In the last few weeks I’ve become increasingly obsessed with the evil genius that is Swoopo.com. Swoopo is a penny-auction site - users buy bids for $0.60, and each bid placed on an item increases the price by $0.12. The cost of bids and the amount they increase the price of the item vary depending on the type of auction and the country you’re in. Swoopo does a lot to make it harder to win, though. For example, if the bid is placed within 10 seconds of the end of an auction, the closing time of the auction is extended by 10 seconds or so, so people can have last-second-sniping wars for as long as they want. They also offer a “BidButler” service that will automatically bid for you, and of course if two users in an auction are using it, the BidButlers just fight until they’ve used up all the money they were given. Swoopo’s operation is like cold fusion for money - they make insane amounts of cash off their users, and they only have to drop-ship the item to one user so there’s theoretically very little operating cost (they already have the money from selling bids, and they don’t need to maintain inventory). They’re shameless enough to even have auctions for cash, gold, and even more bids! Because everyone in the auction is paying to participate, even if the winner gets some savings on the item, Swoopo makes far, far more on the sunk bids - sometimes 10x the price of the item in pure profit.
Jeff Atwood (of codinghorror.com) has written about Swoopo multiple times, and some techies have even tried to game the system, but it hasn’t worked. I was introduced to Swoopo through Jeff’s blog but I hadn’t thought about it forever, and for some reason it came up again recently. After looking at it a bit, I was just floored by how they’ve managed to set up such a perfect money-generating system. The company that runs Swoopo is called “Entertainment Shopping”, which I guess is supposed to be a suggestion that it’s like gambling (where it’s “fun” to lose money) though they really, really don’t want to be regulated as gambling. I don’t personally find gambling (or bidding on Swoopo) to be that fun, but I do find it entertaining to watch the astronomical profits tick up as more and more suckers toss money into an auction. So I built a little Greasemonkey script that’ll add the estimated profit to Swoopo above the price of an auction, updating in real time as people place bids.
It took quite a bit of work to sniff out the prices from the page (I suspect they make it hard to scrape on purpose), but I’ve checked it out and the script works pretty well on current and recent auctions on all of Swoopo’s different sites (US, Canada, UK, Germany, Austria, and Spain). It won’t work on some of their older auctions, where the rules were slightly different (and bid costs were different, too). The basic formula looks like this:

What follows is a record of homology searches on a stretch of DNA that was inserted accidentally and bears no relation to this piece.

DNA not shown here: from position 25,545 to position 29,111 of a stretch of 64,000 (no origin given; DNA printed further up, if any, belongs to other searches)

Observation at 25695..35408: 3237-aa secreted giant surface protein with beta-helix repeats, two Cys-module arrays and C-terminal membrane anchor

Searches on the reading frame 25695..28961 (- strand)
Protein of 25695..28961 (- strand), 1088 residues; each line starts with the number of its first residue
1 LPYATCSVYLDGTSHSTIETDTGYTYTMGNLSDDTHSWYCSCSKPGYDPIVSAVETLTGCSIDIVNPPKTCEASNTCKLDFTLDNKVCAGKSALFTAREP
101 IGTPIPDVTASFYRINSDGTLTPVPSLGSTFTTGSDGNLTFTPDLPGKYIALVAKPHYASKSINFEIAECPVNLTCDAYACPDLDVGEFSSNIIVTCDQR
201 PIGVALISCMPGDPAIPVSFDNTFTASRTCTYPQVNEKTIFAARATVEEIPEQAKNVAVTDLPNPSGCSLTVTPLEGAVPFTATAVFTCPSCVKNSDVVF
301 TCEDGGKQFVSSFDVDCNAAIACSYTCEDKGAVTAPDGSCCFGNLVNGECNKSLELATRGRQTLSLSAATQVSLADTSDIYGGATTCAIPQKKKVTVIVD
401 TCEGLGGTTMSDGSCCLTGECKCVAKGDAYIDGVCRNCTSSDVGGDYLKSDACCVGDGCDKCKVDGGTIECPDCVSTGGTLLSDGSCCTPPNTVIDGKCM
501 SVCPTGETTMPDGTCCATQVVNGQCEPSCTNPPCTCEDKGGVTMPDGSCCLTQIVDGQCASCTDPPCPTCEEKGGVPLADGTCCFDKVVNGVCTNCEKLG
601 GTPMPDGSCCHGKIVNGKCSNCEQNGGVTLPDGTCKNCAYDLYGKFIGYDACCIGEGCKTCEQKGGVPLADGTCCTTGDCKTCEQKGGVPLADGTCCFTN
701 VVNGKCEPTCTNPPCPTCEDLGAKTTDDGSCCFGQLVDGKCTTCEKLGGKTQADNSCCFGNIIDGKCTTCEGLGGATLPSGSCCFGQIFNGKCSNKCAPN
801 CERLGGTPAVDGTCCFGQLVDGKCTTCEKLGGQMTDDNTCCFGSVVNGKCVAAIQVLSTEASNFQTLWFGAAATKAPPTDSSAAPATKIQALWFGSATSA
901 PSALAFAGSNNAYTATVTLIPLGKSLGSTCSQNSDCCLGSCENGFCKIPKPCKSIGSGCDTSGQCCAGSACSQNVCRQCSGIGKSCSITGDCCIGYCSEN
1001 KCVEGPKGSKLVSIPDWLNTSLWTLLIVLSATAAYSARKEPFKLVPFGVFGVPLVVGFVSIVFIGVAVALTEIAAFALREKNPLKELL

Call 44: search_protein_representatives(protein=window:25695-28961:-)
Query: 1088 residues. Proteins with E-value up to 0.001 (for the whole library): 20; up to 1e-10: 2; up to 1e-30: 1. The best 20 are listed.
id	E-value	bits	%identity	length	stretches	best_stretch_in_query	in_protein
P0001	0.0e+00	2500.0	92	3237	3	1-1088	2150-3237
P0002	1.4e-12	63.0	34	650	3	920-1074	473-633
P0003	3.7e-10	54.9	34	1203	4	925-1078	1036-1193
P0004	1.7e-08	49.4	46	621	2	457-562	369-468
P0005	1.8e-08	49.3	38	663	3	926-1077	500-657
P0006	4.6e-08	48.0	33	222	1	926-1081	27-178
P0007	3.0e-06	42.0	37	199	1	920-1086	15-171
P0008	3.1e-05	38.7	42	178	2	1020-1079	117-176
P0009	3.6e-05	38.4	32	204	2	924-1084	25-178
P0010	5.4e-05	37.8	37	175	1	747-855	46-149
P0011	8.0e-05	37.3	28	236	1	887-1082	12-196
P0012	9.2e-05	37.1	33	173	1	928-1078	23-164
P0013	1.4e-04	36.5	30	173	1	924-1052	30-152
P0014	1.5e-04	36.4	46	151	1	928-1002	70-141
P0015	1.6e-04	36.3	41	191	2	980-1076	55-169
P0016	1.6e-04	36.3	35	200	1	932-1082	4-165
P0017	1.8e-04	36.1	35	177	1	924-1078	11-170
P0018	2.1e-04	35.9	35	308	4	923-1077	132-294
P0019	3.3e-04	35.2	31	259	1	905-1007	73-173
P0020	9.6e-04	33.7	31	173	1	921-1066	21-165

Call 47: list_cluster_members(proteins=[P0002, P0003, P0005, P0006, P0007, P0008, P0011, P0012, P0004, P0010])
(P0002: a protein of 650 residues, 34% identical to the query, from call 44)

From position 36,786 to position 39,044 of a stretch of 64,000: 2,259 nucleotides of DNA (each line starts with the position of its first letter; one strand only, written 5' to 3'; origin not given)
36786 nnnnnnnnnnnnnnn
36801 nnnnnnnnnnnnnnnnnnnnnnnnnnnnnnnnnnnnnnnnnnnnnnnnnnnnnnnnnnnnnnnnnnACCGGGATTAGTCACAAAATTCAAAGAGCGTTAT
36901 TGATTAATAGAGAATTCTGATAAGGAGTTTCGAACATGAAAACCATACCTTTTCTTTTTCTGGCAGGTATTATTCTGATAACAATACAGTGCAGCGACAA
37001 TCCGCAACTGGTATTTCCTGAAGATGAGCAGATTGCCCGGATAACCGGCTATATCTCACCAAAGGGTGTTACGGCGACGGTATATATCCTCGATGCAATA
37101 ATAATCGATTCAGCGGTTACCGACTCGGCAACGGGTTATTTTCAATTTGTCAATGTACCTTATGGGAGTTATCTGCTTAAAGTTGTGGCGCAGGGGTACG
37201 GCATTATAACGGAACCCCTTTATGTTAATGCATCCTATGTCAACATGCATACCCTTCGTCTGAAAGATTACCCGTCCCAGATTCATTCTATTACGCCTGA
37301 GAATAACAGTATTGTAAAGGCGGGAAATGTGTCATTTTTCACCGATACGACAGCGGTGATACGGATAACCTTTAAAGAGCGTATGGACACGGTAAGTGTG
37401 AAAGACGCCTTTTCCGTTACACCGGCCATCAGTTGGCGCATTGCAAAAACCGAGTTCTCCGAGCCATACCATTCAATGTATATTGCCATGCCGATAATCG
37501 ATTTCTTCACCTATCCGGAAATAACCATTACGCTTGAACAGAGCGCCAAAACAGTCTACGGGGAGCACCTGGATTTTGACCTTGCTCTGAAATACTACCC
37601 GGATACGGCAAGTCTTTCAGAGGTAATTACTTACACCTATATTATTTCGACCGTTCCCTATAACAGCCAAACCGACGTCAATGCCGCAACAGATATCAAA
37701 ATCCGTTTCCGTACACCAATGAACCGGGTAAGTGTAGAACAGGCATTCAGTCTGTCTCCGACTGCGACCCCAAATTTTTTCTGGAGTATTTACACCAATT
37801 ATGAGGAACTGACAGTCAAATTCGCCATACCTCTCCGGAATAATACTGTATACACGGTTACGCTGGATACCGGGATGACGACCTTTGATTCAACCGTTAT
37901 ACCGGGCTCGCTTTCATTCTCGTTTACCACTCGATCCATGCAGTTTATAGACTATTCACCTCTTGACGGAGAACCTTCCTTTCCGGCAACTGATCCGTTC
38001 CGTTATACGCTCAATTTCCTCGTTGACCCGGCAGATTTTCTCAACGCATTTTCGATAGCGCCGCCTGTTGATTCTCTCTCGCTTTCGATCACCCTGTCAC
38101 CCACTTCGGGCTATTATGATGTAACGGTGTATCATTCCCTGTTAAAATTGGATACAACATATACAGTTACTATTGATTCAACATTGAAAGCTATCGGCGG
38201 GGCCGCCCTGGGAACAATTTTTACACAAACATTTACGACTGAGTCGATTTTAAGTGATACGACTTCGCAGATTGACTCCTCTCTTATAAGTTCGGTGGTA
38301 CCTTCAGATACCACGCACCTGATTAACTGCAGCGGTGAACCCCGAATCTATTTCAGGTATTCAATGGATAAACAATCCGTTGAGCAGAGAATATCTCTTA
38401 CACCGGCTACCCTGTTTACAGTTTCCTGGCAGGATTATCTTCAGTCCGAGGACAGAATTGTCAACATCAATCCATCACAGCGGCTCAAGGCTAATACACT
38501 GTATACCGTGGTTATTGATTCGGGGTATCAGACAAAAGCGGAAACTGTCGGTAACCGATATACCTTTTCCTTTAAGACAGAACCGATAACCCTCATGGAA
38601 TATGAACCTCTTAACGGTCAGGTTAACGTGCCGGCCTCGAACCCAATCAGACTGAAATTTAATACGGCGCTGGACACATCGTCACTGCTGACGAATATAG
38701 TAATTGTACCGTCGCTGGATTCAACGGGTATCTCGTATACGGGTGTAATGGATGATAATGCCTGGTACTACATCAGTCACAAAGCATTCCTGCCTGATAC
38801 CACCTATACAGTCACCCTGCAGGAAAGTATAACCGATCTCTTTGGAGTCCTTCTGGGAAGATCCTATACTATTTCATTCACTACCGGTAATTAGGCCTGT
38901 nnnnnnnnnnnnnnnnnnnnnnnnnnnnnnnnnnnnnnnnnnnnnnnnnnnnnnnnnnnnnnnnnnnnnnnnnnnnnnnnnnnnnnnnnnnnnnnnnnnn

((currentPrice - bidAmount) / bidAmount) * bidCost + currentPrice - worthUpTo
I’m calculating it with all the fairness to Swoopo I can muster. I calculate the number of bids based on the current price and the amount each bid moves the price (bidAmount) times the cost of bids (bidCost). The winner still has to pay the current price, so I add that in, but I subtract what Swoopo says the item is “worth up to” since they probably have to pay around that to drop-ship it to a customer. As the example screenshot shows, this leads to examples like an iMac selling for $364.75 (plus another $392.40 in bids for the winner), but a total pure profit of $9,827.98 for Swoopo. Exciting! I’ll readily admit that my calculation is not always 100% accurate. There are a number of things I don’t take into account - I assume shipping is a wash, so it’s not included. I assume Swoopo’s paying the full retail “worth up to” price when they’re probably not. I count bids as all costing the same even though they might have been won at a “discount” via a bid auction. In cases where I can’t figure out some numbers I default them to hardcoded values, which might be wrong. I also don’t take into account “Swoop it now”, which lets bidders buy the item for its full price minus the money they’ve sunk into bids, effectively getting out of the auction entirely. This would reduce Swoopo’s profits but it isn’t recorded anywhere so I can’t factor it in. So take the number with a grain of salt - it’s entertainment.
Grab the script and start poking around swoopo.com. Hopefully you’ll have as much fun as I have with it. Update: Swoopo.com closed in 2011.